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Are You IFR-Rated? Join VMC Club
By Radek Wyrzykowski
March 2017 - I am sure I don’t need to stress the importance of proficiency in aviation. We all know it is a critical aspect of anything we do in life.
When the Wright brothers’ first flight took place in 1903, there were no manuals, no books on the subject, and yet we humans were able to build, improve, and perfect our invention.
Then so-called “standardization” arrived, and we stifled our creativity by blindly copying our predecessors or just following flight school regimes.
Coming from a country whose aviation roots go back to 1920 — a country that Lynne Olson and Stanley Cloud said produced the best pilots in the world in their book A Question of Honor — I have always had a great respect for flying. General aviation to all my friends and me was always a “sacred society,” a brotherhood of people joined with one passion and one love — the ultimate freedom of human being — the ability to freely move in a 3-D space. My favorite book by Janusz Meissner, Memoirs of a Pilot, which I’ve read at least 10 times, also supported this idea.
With the privilege of a pilot’s certificate comes an obligation and responsibility to be the best among the best, to continually train ourselves and fine-tune our skills, to educate ourselves about new techniques and technologies, and to keep our flying to the highest measure. Maybe we don’t realize it, but general aviation is in great danger of being infected by pilots who just do not care. As you are reading this, I am sure you are not one of them.
It has always been a dream of mine that as pilots we will genuinely care for and extend a helping hand to each other as members of our aviation community. When we gathered at our first IMC Club meeting in 2010, this was precisely our objective and mission.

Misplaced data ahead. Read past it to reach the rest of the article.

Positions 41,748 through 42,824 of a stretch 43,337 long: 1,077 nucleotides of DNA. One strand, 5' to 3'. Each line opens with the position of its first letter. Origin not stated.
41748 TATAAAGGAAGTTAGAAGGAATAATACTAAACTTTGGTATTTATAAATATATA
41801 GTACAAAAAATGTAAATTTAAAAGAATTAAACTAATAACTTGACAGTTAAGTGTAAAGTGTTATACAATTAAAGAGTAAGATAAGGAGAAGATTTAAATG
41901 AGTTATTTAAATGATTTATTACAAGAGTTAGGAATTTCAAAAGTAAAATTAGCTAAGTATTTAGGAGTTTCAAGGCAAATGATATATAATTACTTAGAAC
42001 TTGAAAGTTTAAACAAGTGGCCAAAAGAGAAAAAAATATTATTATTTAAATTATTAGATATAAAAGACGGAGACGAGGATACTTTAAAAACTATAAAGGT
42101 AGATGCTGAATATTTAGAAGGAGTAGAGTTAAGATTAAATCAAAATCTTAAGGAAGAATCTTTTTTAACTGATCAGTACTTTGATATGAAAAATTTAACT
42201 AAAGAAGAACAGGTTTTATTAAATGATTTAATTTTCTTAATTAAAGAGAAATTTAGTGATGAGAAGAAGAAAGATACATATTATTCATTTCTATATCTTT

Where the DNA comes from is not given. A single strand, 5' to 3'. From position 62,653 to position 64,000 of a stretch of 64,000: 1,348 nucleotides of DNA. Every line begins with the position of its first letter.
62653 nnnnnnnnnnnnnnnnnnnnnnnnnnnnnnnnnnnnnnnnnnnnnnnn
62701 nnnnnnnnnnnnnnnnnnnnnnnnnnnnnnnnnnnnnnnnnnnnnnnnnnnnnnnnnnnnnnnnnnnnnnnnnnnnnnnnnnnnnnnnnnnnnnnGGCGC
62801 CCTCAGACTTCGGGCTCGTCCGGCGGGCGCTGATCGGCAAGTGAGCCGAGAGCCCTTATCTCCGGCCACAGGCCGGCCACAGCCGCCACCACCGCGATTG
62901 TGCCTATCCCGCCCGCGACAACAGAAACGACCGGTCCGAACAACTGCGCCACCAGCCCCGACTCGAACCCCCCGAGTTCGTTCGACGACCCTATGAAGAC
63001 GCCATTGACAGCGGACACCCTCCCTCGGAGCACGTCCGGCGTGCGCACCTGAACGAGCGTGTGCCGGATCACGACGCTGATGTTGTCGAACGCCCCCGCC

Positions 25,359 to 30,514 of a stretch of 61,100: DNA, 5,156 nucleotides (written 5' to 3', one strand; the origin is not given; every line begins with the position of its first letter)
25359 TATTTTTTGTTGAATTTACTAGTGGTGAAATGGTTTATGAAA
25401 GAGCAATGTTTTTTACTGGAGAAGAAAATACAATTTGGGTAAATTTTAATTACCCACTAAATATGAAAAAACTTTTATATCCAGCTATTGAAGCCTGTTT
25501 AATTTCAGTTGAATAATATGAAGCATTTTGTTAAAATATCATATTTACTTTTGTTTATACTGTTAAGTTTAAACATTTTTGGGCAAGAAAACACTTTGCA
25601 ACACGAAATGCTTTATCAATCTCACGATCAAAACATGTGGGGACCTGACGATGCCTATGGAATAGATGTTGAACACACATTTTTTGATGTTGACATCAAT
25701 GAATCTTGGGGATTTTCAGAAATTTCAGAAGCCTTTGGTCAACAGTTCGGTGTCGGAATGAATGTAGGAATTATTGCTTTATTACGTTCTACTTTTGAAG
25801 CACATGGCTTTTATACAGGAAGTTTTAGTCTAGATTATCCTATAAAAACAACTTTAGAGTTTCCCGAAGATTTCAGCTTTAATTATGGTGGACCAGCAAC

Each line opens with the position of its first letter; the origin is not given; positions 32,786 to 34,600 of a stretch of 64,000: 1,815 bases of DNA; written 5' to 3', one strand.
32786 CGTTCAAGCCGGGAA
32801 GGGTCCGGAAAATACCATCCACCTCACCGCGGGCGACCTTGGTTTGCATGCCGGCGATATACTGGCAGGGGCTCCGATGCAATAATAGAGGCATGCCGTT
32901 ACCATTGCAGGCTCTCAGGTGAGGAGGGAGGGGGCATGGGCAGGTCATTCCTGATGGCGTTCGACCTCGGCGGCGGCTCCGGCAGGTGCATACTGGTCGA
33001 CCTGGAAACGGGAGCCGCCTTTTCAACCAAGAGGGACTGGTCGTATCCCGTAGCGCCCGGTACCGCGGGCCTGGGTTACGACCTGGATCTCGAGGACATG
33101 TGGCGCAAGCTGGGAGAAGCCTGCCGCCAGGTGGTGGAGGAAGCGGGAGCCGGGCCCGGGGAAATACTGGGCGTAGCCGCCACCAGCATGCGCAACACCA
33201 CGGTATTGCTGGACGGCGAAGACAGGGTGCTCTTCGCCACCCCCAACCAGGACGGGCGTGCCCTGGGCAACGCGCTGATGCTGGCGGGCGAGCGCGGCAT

Non-instrument rated pilots who want to improve their safety skills and knowledge now have an excellent new resource as VMC Club programs and content are available to the EAA membership. But let’s remember that all of our IMC Club, and now VMC Club, meetings are about sharing what we know and what we have experienced, and extending a helping hand to each other.
If you are an IMC Club participant, or just an instrument-rated pilot, shouldn’t you help your VMC Club pilot member friends?
VMC Club provides organized hangar flying focused on improving aeronautical decision-making and is focused on practical knowledge. It creates another reason for pilots to be part of EAA and brings more engaging programming for EAA chapters. Let’s remember that all IMC flights in general aviation will end in VMC (unless of course, if you fly CAT III ILS approach). Your experience is valuable to all pilots, and most of the time IFR-rated pilots do have more time in the air.
The monthly VMC Club meetings, just like in our IMC Club, use real-world scenarios to engage members and allow a free exchange of information that improves awareness and skills.
The IMC Club concept was born years ago when I completed my first solo instrument flight in actual IMC. The VMC Club concept was born when I realized that not every pilot is instrument-rated, but they all need to be proficient. That realization brought me to the conclusion that the training and minimum knowledge required by the government will never by itself bring real safety and skill. Practical knowledge is what will make someone a good and safe pilot, but this knowledge will only come with experience. The experience that you, as an instrument-rated pilot, could bring to the table.
I’ve said it already many times. As much as it’s needed and necessary, no government regulation or FAA-mandated training will ever make any pilot a safer pilot. Only learning from each other, constant mutual mentorship, and peer self-regulation may allow us to increase our safety.
Most accidents when they happen are the result of a chain of wrong decisions. At the point of the crash, which usually takes just a few seconds, they are most of the time irreversible. We all make mistakes, and most of us are able to recognize and stop them at the onset. Some of us are lucky and the situation resolves itself with a positive outcome. I firmly believe we not only have an obligation but also a responsibility to let others learn from our mistakes, and every pilot will have an almost equal share of them to contribute.
In EAA/VMC Club’s organized “hangar flying,” who would be more important than someone with your instrument experience to contribute?
There is no cost to EAA members to join this movement. Check if there is a VMC Club at your local EAA chapter and get involved. Are you an IMC Club member or just instrument-rated? Please join your VMC Club to help today!